A Panamanian law firm is facing unprecedented scrutiny today after a data leak exposed the firm’s communications and dealings with high-net-worth clients from around the world. Mossack Fonseca & Co. is recognized as a leading provider of legal, trust, and wealth management services.
The leak of some 11 million documents from the Panama-based firm to a German newspaper and dozens of other media outlets around the world are said to detail how the firm and its clients conspired to launder money, dodge sanctions, and avoid taxes.
The documents purport to include data on at least 12 current or former heads of state. Among them are the Icelandic Prime Minister, Sigmundur Gunnlaugson, who is now facing calls for his resignation and a snap election, along with close associates of Russian President Vladimir Putin.
The data also contains secret offshore companies linked to the families and friends of Egypt’s former president Hosni Mubarak, Libya’s former leader Muammar Gaddafi and Syria’s President Bashar al-Assad. Officials from the international football federation, FIFA, are also named in the documents.
In addition to its headline-grabbing clients, Mossack Fonseca counts among its customers thousands of lesser-known individuals and companies that may also be dragged into the fray and face increased government scrutiny of their accounts and holdings because of the leak.
The director of the International Consortium of Investigative Journalists (ICIJ) that is leading the investigation into the data dump, Gerard Ryle, said the documents detail the day-to-day business at Mossack Fonseca for more than 40 years. “I think the leak will prove to be probably the biggest blow the offshore world has ever taken because of the extent of the documents,” he said.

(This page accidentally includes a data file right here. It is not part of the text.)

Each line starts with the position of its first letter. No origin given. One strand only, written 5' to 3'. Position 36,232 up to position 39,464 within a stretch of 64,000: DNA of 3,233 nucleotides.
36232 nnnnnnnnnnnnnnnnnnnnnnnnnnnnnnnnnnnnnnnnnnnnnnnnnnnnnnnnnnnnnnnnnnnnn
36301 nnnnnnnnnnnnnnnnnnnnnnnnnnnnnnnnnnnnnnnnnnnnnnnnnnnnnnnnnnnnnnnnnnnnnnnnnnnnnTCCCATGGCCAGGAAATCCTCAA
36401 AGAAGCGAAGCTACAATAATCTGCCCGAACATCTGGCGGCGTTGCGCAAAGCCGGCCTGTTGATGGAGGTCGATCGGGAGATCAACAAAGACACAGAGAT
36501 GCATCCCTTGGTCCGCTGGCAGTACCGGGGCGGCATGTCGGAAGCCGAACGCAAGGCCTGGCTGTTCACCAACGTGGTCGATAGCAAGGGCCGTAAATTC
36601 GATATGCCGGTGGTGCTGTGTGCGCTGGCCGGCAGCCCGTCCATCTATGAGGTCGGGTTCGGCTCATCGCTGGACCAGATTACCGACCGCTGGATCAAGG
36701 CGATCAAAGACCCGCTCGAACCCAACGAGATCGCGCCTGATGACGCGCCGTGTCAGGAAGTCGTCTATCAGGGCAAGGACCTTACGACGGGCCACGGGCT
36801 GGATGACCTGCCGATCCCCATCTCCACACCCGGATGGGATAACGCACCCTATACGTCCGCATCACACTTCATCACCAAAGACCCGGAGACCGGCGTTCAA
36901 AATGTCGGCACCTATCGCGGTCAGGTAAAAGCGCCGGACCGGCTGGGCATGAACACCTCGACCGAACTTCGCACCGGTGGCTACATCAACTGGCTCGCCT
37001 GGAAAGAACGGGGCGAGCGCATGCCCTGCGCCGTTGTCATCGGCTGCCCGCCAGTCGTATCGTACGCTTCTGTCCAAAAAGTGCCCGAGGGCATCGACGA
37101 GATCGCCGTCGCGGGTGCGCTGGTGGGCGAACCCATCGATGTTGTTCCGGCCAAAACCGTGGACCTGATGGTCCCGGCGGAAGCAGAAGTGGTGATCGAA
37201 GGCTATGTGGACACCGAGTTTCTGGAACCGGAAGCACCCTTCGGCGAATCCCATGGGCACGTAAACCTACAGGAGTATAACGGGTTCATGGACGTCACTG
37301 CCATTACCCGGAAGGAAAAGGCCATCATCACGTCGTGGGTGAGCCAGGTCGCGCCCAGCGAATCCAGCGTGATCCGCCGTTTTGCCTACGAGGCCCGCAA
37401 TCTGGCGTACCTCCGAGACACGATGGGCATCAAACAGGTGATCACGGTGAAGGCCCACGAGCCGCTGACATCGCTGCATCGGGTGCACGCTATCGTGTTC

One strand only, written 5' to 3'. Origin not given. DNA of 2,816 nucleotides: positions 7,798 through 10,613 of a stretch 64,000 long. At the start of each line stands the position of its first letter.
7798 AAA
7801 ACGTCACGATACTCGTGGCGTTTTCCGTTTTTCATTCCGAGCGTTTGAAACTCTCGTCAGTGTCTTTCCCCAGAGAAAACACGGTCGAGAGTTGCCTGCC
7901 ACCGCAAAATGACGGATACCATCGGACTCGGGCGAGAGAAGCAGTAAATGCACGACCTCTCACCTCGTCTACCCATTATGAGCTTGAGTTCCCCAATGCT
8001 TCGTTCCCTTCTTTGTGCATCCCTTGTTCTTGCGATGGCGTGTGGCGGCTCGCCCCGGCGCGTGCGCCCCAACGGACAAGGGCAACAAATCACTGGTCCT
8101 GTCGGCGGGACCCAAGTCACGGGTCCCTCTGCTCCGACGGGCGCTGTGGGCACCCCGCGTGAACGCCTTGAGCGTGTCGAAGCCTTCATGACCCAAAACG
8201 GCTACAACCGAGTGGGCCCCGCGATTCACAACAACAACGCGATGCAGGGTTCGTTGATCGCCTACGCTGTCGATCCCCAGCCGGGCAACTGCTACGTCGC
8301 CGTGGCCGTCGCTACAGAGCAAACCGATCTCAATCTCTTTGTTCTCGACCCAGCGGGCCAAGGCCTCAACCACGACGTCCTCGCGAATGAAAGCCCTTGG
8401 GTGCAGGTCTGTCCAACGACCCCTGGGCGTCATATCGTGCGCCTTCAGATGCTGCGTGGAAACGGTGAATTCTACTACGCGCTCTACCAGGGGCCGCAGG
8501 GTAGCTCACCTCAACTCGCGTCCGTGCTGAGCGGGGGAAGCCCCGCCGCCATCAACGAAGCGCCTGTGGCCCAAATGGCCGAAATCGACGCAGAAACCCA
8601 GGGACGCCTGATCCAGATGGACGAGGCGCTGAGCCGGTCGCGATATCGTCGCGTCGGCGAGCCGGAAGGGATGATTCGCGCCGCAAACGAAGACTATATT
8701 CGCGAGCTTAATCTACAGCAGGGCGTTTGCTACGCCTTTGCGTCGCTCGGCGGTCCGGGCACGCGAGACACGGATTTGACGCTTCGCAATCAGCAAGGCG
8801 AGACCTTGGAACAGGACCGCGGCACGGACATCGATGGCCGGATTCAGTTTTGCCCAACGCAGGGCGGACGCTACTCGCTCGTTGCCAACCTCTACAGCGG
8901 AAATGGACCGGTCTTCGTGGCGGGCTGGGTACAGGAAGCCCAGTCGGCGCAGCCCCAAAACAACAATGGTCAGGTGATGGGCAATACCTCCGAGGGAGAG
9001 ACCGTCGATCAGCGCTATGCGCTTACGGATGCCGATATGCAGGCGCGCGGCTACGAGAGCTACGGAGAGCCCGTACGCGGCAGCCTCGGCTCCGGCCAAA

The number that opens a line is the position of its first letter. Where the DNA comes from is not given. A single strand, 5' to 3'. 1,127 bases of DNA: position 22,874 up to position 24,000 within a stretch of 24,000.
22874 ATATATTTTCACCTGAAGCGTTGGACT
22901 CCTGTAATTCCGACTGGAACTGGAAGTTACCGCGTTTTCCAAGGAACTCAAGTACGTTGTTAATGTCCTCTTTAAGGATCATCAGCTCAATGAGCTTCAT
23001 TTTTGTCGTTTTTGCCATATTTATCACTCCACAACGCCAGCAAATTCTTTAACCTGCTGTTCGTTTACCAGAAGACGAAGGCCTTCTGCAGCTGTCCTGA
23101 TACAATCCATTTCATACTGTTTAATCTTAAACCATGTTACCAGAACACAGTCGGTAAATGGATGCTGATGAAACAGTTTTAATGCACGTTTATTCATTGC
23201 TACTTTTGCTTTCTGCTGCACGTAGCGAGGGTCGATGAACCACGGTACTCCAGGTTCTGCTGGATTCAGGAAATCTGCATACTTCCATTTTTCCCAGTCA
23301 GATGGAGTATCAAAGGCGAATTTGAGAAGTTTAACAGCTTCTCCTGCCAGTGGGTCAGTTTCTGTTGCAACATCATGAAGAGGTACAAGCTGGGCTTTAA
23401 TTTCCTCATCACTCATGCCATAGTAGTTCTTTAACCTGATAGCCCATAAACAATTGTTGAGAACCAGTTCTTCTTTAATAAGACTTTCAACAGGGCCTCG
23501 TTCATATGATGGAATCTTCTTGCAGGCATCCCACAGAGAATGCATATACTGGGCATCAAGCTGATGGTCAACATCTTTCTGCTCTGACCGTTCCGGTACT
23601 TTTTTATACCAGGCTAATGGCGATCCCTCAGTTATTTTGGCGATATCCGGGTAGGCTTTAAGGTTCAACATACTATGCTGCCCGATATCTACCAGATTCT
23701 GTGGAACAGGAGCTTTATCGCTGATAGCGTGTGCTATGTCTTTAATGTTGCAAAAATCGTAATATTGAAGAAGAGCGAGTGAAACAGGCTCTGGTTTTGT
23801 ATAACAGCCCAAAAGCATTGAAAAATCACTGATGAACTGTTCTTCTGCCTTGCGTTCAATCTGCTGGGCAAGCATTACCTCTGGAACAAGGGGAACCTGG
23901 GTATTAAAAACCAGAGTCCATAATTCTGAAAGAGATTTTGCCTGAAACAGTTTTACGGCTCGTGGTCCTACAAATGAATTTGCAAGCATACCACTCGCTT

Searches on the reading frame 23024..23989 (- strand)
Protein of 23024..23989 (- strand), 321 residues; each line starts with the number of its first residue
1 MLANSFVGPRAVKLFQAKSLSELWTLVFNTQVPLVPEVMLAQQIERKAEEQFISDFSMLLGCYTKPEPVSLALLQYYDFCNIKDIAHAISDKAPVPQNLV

Mossack Fonseca was established in 1986 by Jürgen Mossack, an immigrant from Germany, and Panamanian native Ramón Fonseca. The firm incorporates and administers companies in offshore jurisdictions such as Switzerland, the United Kingdom, Hong Kong, the British Virgin Islands and Malta, as well as in the U.S. states of Nevada and Wyoming.
Ramón Fonseca called the data breach a “crime” and an “attack” on Panama.
“This is a crime, a felony,” Fonseca told the AFP. “Privacy is a fundamental human right that is being eroded more and more in the modern world. Each person has a right to privacy, whether they are a king or a beggar.”
Fonseca said as yet there is no suspect in what he described as a “limited hack.”
Tax authorities in the United Kingdom and Australia have already said they will be closely examining the documents in an effort to uncover any potential wrongdoing. An official with Britain’s tax authority, HM Revenue and Customs, confirmed to the Press Association that the agency has “already received a great deal of information on offshore companies, including in Panama, from a wide range of sources, which is currently the subject of intensive investigation.”